Peters leads supervisor race

McCarthy, Fong retake seats; ballot mesaures fail; Dems have no clear delegate

Rebecca Neipp

News Review Staff Writer

Peters leads supervisor raceBakersfield resident Phillip Peters — the successor Mick Gleason tapped to follow him as Kern County 1st District Supervisor — procured a commanding lead in the March 3 Primary Election.

However, at press time the Kern County Elections Division reported that an unknown number of ballots remain uncounted. They have 30 days to certify the election, at which point the California Secretary of State’s office will either declare Peters the winner (if he gets 50-percent-plus-1 of the vote), or add a ballot item to the November General Election allowing the top two vote-getters a run-off.

Official uncertified results posted early Wednesday morning (not yet updated by press time) report Peters receiving 14,735 votes for 52.6 percent of the vote. Marijuana farmer David Fluhart got 6,942 for 24.78 percent of the vote. Kern Valley business owner-retired deputy Daures Stephens received 6,337 votes for 22.62.

In other districts across the county, incumbents held onto their supervisorial seats. This is the second time incumbents have been reelected since the landmark finding in 2018 in favor of the Mexican-American Legal Defense and Education Fund.

In 2016, MALDEF sued the county for what they claimed were unfair district lines that prohibited the election of a second Latino representative. A judge ordered MALDEF and county officials to redraw those lines to create a second “minority-majority” district, which they did before the 2018 election.

While the MALDEF revisions have had no impact on board leadership, that decision has had a subtle impact on the 1st District, where Ridgecrest used to have the highest concentration of high-propensity voters. The MALDEF agreement shifted lines to incorporate a much larger area of Bakersfield. So the challenge to East Kern residents is making sure their voices are heard. If Peters wins the seat, that makes 4 of our 5 county supervisors residents of the greater Bakersfield metropolitan area.

Other Kern County results saw incumbent Kevin McCarthy, who serves as House Republican Leader beat Democratic Challenger Kim Mangone, 70 percent to 30 percent.

Assemblyman Vince Fong, also a Republican, beat Democratic challenger Julie Solis 75 percent to 25 percent.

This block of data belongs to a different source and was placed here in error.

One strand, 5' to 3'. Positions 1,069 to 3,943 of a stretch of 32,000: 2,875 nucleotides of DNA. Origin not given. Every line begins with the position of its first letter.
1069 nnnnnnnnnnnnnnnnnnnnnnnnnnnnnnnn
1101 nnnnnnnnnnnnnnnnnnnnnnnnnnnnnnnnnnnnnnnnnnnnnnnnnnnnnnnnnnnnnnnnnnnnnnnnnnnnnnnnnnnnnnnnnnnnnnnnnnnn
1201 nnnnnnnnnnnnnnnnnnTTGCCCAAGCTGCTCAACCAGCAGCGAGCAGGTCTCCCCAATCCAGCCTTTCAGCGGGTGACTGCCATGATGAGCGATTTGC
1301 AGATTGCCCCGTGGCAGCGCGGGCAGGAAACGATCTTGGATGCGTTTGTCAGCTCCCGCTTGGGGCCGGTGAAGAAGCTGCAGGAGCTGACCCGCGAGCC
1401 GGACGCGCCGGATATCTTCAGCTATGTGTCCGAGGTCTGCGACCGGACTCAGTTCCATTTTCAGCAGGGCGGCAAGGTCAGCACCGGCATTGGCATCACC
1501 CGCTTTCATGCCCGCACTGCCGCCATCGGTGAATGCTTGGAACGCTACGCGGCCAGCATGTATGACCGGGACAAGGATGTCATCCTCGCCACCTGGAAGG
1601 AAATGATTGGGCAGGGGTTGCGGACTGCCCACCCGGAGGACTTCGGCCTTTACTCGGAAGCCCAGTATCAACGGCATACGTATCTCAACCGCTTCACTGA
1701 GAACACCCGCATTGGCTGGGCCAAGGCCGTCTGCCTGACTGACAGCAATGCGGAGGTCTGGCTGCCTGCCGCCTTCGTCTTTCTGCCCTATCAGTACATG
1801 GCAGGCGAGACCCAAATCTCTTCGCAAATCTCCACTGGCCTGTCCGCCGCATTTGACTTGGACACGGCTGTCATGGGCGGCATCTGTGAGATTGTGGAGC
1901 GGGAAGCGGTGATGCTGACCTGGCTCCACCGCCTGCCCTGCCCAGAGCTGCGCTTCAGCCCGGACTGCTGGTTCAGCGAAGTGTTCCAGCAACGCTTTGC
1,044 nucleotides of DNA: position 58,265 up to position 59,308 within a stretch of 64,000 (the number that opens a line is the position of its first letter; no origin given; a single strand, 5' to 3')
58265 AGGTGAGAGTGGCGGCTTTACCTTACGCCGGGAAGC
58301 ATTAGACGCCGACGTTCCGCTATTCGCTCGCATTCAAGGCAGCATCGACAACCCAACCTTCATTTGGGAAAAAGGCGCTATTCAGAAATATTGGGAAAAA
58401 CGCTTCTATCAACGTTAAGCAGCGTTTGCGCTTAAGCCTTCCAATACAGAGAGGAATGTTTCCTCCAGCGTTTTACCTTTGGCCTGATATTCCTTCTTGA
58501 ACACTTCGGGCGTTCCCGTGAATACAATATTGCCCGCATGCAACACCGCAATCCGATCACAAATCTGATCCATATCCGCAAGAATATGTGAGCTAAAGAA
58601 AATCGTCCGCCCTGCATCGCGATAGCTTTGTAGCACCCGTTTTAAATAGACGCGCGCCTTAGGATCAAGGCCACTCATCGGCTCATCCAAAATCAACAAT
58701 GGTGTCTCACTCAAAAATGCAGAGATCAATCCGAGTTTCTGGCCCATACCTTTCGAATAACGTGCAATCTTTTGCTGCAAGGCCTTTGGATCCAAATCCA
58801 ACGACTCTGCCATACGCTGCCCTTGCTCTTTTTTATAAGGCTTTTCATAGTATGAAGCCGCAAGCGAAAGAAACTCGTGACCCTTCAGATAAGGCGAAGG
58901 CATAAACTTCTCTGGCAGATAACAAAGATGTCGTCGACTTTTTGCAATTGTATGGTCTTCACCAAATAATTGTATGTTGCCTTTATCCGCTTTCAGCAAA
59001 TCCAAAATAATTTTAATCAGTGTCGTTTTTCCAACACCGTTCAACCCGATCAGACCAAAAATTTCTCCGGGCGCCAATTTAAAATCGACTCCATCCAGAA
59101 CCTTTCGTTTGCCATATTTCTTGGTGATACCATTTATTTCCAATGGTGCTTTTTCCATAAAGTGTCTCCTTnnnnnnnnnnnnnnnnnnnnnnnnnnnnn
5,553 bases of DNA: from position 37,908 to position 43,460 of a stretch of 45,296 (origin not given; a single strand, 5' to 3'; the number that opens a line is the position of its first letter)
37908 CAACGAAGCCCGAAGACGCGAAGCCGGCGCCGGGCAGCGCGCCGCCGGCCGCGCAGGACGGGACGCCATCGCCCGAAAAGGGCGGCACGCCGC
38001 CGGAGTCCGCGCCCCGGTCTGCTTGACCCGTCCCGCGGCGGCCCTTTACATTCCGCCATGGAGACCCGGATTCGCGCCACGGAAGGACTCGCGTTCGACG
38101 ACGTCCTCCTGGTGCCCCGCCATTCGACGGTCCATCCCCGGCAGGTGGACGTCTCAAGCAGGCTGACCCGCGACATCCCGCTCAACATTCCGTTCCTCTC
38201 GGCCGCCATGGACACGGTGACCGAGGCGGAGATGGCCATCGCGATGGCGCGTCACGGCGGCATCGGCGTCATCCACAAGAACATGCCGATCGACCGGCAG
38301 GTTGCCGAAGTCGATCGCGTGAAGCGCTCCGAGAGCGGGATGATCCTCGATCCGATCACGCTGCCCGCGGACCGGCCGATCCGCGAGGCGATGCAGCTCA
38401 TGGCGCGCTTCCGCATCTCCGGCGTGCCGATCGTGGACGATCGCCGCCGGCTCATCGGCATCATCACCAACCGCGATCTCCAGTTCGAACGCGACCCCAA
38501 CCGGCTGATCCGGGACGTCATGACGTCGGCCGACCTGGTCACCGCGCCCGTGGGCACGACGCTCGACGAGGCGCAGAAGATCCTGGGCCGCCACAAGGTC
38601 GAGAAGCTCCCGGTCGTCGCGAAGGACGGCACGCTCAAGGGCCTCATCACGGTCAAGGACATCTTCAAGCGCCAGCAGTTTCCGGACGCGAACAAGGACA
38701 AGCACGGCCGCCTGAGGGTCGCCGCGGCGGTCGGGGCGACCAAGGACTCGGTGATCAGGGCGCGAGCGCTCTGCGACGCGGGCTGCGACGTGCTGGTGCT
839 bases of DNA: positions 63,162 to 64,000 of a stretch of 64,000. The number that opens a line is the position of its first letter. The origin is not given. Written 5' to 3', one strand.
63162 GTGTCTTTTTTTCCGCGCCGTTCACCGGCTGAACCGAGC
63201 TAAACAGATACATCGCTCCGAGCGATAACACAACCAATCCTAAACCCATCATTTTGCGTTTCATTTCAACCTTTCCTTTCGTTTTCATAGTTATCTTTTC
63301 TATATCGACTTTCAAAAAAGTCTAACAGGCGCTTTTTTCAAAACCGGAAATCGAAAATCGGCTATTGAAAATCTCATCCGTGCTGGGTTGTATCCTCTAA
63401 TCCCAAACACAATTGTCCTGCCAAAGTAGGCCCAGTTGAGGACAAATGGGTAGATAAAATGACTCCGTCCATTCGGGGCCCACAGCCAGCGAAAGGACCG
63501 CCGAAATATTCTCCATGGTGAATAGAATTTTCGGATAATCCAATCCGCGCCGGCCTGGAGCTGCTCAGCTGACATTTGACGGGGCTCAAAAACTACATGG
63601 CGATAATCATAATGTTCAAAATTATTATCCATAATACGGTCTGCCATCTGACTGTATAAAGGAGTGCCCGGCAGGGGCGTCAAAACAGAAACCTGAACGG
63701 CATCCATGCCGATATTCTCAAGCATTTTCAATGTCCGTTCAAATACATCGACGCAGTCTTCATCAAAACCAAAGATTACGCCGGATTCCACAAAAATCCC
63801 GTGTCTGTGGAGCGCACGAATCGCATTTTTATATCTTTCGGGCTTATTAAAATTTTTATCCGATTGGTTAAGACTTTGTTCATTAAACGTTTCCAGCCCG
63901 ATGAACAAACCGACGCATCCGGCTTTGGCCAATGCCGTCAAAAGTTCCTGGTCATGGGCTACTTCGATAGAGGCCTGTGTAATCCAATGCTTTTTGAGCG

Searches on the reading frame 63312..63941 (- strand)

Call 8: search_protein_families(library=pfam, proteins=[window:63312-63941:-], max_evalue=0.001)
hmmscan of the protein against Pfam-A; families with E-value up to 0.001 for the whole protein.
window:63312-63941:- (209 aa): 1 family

Prop 13 was voted down by a wide margin in Kern County, and failed statewide with 56 percent voting no and 44 percent voting yes.

A pair of competing measures authorizing marijuana sales in the county were also voted down, with voters saying no to Measure D 60.3 percent to 39.7 percent, and denying Measure E 58.13 percent to 41.87 percent.

Polarizing president Donald Trump managed to capture 92.7 percent of the Republican vote in California with 1,406,023 votes.

On the Democratic ticket, which saw three major candidates drop out in the days leading up to the primary, Bernie Sanders was California’s pick with 932,582 votes, or 33.1 percent support.

He lead Joe Biden with 682,093 votes (24.2), Michael Bloomberg with 414,462 (14.7) and Elizabeth Warren with 340,740 (12.1). A slew of other candidates — many of whom had already dropped out in the days leading up to the primary — scored single-digit support at the ballot. Following the primary election, Bloomberg and Warren dropped out as well.

The latest delegate counts put Biden and Sanders as far ahead of the pack — although neither had anywhere near the 1,991 necessary to secure the nomination. Political analysts have expressed concern about what this means for the Democratic Party.

Fivethirtyeight.com says that the odds of Biden or Sanders winning a plurality are at 2 in 3 and 1 in three, respectively, but that chances of no one winning half of pledged delegates is 3 in 5.

“That could trigger a contested convention in July, a potentially chaotic and caustic process that Democrats haven’t had to undertake since 1952 and that some fear could pave the way to President Trump’s re-election,” Spencer Bokat-Lindell, New York Times columnist, wrote Tuesday.

Updated information on county results will be reported as they are made available. For more information visit www.kernvote.com or www.sos.ca.gov.

Pictured: Richard Wagner checks in with the assistance of polling place volunteer Katie Miller. — Photo by Laura Austin

Story First Published: 2020-03-06